Florida Guide: How to Grow Fruit in your Backyard

  • By: Cheli Scott
  • Date: Jan 04 2023

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Florida Guide: How to grow fruit in your backyard

Florida’s temperate weather make it an ideal place to grow almost anything, so we’ve put together a guide on how to grow fruit in your backyard.

There is a long list of fruit plants that can be successfully grown in Florida, depending on whether you live in the northern or southern region. While northern gardeners can benefit from the cold weather in winter to grow fruit trees like peaches and nectarines, southern gardeners can enjoy tropical fruits like guava and avocado due to the warm temperature.

orange fruit tree in a backyard

Why grow fruits in Florida?

Growing fruit is a fun project for you and your family. Fruit trees add value to your property, prevent soil erosion, and are great for the environment. Planting fruit trees or growing a fruit garden is one simple way you can become food independent or is just fun to do as a hobby.

strawberry fruit

Preparing your backyard for fruit plants

You don’t need an enormous garden to grow fruit. Even some fruit trees like apples and citrus can be grown in pots on a back patio and berries like strawberry plants and raspberries can also be grown in containers.

Where to plant

To grow fruit you will need a sunny location and soil enriched with organic matter, whether you choose to grow in containers or in the ground. Fruit plants appreciate some protection from high wind, as well, to encourage pollination.

Preparing soil

Aerate your soil before you plant to give your plants a fluffy medium for nutrients and moisture to reach roots. When we design landscapes we always get a soil test before planting from your local extension office to determine the pH and mineral content of your yard. This will help you determine if additional soil amendments are necessary and what kinds of plants will grow well in your conditions.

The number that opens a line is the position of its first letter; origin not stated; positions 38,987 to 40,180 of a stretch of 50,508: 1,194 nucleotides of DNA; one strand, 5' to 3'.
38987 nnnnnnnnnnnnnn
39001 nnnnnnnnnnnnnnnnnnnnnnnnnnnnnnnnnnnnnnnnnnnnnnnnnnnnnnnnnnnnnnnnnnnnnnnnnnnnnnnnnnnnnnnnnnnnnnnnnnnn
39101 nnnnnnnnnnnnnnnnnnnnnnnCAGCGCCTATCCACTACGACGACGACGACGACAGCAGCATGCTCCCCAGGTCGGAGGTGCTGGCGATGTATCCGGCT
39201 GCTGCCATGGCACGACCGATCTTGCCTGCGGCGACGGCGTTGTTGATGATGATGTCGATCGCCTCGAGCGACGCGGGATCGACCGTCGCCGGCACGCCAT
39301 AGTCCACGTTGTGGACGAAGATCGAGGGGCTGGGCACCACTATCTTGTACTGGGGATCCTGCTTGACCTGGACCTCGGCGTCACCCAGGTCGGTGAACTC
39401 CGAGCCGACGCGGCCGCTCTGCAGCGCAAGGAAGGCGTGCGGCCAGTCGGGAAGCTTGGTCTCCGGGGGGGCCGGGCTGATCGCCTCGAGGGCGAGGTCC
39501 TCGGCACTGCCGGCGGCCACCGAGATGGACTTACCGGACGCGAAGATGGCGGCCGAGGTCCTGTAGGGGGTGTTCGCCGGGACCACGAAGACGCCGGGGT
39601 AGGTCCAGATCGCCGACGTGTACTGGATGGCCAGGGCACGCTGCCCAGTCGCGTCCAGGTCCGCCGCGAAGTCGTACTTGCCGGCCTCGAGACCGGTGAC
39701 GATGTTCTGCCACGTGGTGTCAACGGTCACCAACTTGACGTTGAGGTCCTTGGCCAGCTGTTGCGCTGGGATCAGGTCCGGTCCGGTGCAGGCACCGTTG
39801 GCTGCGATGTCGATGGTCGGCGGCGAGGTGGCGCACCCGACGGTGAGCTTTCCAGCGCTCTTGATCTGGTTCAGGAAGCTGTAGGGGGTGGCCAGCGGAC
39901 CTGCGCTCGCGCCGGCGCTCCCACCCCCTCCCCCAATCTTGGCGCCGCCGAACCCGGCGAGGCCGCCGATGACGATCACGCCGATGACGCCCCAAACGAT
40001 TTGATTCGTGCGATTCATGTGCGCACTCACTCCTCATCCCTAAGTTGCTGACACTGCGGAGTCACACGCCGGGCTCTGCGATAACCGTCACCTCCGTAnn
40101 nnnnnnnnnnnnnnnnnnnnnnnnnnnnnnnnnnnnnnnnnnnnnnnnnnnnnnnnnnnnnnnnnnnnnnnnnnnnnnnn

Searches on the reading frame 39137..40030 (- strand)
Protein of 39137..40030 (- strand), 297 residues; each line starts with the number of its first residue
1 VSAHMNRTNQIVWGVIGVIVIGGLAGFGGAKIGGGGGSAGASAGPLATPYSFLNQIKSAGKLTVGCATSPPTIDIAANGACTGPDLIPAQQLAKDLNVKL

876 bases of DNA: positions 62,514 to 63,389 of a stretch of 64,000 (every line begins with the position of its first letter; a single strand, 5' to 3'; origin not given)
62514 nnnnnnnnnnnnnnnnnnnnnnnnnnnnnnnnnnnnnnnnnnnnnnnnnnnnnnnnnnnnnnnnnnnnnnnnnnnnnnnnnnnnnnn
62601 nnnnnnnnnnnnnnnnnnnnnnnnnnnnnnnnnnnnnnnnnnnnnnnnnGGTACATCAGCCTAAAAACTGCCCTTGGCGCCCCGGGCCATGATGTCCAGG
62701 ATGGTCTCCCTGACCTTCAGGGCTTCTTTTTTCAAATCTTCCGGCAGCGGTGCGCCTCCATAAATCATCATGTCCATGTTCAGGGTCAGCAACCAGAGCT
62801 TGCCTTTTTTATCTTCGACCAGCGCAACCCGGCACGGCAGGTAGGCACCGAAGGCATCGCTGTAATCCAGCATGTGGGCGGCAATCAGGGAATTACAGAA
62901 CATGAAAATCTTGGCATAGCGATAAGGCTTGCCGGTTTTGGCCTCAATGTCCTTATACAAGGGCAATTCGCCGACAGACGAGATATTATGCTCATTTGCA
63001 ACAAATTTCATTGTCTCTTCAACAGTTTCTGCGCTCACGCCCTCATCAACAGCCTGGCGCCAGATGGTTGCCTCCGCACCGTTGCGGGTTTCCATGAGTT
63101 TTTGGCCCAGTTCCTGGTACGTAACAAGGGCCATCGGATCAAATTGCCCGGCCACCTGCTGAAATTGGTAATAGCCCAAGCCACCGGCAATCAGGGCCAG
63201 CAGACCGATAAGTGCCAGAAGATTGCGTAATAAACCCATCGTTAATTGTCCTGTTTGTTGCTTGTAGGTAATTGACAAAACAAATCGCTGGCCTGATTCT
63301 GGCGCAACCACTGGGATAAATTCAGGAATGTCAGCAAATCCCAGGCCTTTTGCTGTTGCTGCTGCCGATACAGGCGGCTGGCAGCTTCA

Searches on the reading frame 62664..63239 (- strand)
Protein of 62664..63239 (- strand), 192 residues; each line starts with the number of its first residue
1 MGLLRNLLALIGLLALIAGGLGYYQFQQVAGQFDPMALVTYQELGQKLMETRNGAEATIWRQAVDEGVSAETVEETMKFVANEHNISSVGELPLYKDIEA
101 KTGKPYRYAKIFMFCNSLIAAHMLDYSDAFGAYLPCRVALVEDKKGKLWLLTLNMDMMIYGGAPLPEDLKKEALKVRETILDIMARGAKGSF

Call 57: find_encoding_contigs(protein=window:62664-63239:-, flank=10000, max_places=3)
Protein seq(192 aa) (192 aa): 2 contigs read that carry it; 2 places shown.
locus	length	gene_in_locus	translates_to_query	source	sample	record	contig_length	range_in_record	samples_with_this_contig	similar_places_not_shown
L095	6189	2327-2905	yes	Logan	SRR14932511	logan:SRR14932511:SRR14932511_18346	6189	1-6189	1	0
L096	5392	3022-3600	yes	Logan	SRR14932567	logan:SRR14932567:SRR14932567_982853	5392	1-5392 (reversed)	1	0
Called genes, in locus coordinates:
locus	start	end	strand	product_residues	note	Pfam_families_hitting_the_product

Protection from wildlife

Delicious fruits are attractive to animals, so you will need to develop some protection methods from birds and other wildlife. Chicken wire fencing around bushes and trees will stop deer from grazing on plants, while netting stretched around berry bushes will stop birds from stealing all of your crop.

Protection from weeds

Be sure to mulch your garden and around trees to prevent weeds from popping up. If you do find yourself with weeds do not use toxic herbicides to kill them off as you do not want chemicals getting on your produce fruit. Don’t put weed matter in your compost bin to then be used in your garden, this is a guaranteed way to get more weeds in your beds.

Fruit trees

Choosing fruit trees

When choosing what fruit you grow, your main concern should be growing what you like to eat. A fruit tree is a long term investment and will take years to mature. Choose fruits you will love!


Next on your list is choosing the appropriate size. If you are growing potted trees or fruit trees in a small backyard you will want to choose dwarf varieties that grow no larger than 10 feet.

Even in a larger yard, you may want to choose dwarf trees as they take up a quarter of the space of a full sized variety and produce earlier. You will want to be aware of the maximum height of your trees as some fruit trees can get very large, like mangos, which can grow to be 100 feet tall.